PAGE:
The colourful world of Richard Jackson

Since the field of art is so vast, I try to focus on the studio and studio practices.  However recently I went to an exhibition that gave the idea of studio practice a whole new dimension.

Richard Jackson is an American painter who originally trained as an engineer and is very interested in the process of painting and the temporary nature of the work.  His work is currently on exhibit at the Rennie Collection, which is Vancouver's first important private art museum. Bob Rennie is an art collector who decided to construct his own gallery to exhibit his collection of thought-provoking art.  During our tour we ran into Bob Rennie, who was enthusiastic and boyishly charming about his museum, and he told us that he hopes to have it open on Saturdays soon for those who can’t make the weekday tours.

But back to Richard Jackson, who has become one of my new favourite artists.  He is clearly an artist who shuns the artifice and preciousness around modern art to produce artwork that gives a definite middle finger to art establishment.

Jackson's work usually begins as a large sketch which is a cross between an architectural drawing and  miniature painting.  The sketches themselves displayed here are really interesting, they illustrate approximately what the finished project will look like.  Bob Rennie went to Jackson's studio, chose a sketch and then Jackson came to the museum to create the work on site. He turns the gallery into his studio.

Here the painting featured in the first floor of the gallery.  Jackson loads a canvas with acrylic paint, screws it to the wall with a hinge device and then twirls it like a giant Spin Art toy.  He then waits for it to dry and adds another layer on top, a process that takes weeks.

Early in my marriage, I suggested to my husband, Patrick, that we purchase a piece of art from one of his avant garde friends, let’s call him Mr. X.  Patrick declared, “It’s not like a painting you could hang on the wall, Mr. X would probably come and live in our basement for a month as a project.” Less than intrigued, I gave up on that idea but I can see that Jackson is a similar type. Once he undertakes a project, he comes to the gallery and stays for weeks, building new floors, gradually adding layers of paint to canvases, installing existing works. According to our docent, Jackson is very interested in doing most of the work himself in response to the manufactured work of the American minimalists.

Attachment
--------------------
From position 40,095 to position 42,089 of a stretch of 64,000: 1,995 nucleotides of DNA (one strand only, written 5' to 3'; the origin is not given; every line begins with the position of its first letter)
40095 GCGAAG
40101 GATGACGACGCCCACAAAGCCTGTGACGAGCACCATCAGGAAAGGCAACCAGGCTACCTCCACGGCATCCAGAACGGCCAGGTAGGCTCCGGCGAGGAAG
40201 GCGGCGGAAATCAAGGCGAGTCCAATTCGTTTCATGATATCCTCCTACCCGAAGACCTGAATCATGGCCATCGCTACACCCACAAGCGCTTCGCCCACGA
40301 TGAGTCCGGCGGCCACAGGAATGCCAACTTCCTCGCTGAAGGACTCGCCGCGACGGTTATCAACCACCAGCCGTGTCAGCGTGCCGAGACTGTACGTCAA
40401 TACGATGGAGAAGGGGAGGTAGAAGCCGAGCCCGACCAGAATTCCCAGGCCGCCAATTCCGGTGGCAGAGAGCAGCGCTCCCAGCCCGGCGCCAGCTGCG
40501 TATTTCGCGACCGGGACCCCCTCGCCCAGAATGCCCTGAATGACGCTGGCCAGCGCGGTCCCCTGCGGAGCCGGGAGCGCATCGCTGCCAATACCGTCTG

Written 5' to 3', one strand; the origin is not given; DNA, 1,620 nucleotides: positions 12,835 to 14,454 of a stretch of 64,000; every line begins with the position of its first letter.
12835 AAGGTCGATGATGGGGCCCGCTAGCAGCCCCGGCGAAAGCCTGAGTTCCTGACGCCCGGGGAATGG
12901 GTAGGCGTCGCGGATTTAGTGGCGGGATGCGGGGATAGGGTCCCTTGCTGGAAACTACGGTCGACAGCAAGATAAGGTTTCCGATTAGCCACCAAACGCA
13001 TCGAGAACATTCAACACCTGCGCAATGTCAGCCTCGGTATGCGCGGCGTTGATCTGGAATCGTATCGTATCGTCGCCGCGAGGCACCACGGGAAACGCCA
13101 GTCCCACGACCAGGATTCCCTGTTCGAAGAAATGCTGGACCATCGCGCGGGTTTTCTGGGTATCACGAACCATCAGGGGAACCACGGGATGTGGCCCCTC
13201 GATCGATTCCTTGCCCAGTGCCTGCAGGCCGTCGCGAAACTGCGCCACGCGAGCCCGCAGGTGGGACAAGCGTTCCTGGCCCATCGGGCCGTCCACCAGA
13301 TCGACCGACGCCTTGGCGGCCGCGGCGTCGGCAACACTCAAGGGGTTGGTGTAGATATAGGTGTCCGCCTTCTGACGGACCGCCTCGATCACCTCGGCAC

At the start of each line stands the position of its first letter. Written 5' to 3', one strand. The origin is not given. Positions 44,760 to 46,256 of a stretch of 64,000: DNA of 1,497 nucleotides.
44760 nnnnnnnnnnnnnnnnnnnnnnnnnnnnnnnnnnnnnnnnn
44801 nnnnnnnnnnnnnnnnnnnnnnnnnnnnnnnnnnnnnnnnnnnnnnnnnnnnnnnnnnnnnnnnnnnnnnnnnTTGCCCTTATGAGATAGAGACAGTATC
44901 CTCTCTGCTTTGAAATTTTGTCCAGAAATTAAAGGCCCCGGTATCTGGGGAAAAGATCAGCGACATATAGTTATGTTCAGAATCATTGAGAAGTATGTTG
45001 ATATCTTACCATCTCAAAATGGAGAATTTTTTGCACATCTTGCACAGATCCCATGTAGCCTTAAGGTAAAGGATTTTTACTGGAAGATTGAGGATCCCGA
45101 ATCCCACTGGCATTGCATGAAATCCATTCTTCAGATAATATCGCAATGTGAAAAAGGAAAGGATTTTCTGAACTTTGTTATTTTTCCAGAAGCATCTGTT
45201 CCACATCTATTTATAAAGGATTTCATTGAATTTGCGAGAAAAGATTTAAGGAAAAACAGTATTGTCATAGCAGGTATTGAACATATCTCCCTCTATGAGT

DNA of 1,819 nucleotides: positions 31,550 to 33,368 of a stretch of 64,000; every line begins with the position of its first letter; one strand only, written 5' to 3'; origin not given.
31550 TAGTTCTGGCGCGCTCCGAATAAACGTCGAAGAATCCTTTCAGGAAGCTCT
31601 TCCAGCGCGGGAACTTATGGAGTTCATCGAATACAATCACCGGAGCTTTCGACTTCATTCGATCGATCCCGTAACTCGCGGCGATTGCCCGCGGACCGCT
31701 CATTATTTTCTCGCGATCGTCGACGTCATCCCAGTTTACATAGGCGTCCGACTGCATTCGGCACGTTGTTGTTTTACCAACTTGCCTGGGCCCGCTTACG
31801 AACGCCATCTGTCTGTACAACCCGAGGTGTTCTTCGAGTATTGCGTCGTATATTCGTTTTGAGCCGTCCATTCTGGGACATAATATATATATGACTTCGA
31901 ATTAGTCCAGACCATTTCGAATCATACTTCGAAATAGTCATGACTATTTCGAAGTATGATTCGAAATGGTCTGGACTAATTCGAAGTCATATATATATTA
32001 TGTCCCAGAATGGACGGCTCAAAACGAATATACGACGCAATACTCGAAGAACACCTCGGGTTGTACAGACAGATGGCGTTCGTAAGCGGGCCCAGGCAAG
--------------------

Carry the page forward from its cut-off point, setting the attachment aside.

And speaking of docents, in an earlier post I complained about the quality of the docents at this same museum, but this time I have taken the tour twice and both time the docents were excellent.  I believe that the difference is that since Jackson was at the museum for so long, everyone got to know him and understand his art more fully. Plus Jackson is clearly an open and interesting man, who demystifies the art process and freely allows photographs in the gallery. What a boon for bloggers, since writing about art is so much better when I can illustrate it.

Here is another piece, Pump Pee Doo, which is a take off on the Pompidou Museum in Paris. When activated, the bears pee paint into urinals.  The piece reflects ideas of Duchamp, complementary colours, the process of painting and just plain fun.  

Here is a close up of another painting constructed on site. In this piece, Jackson used paint as the mortar to build an enormous wall of paintings, held together by only acrylic and a few strategic wires.

The piece goes up about twenty feet to the ceiling of the museum.  Like the swirling painting on the main floor it is ephemeral, and will be taken down at the end of the show.  I felt sad that these works would be destroyed eventually and also privileged that I got to see them. As I mentioned, I've already been to the show twice, and I intend to go once more before the show ends in September. Finding a new favourite artist that I did not know before is a great delight.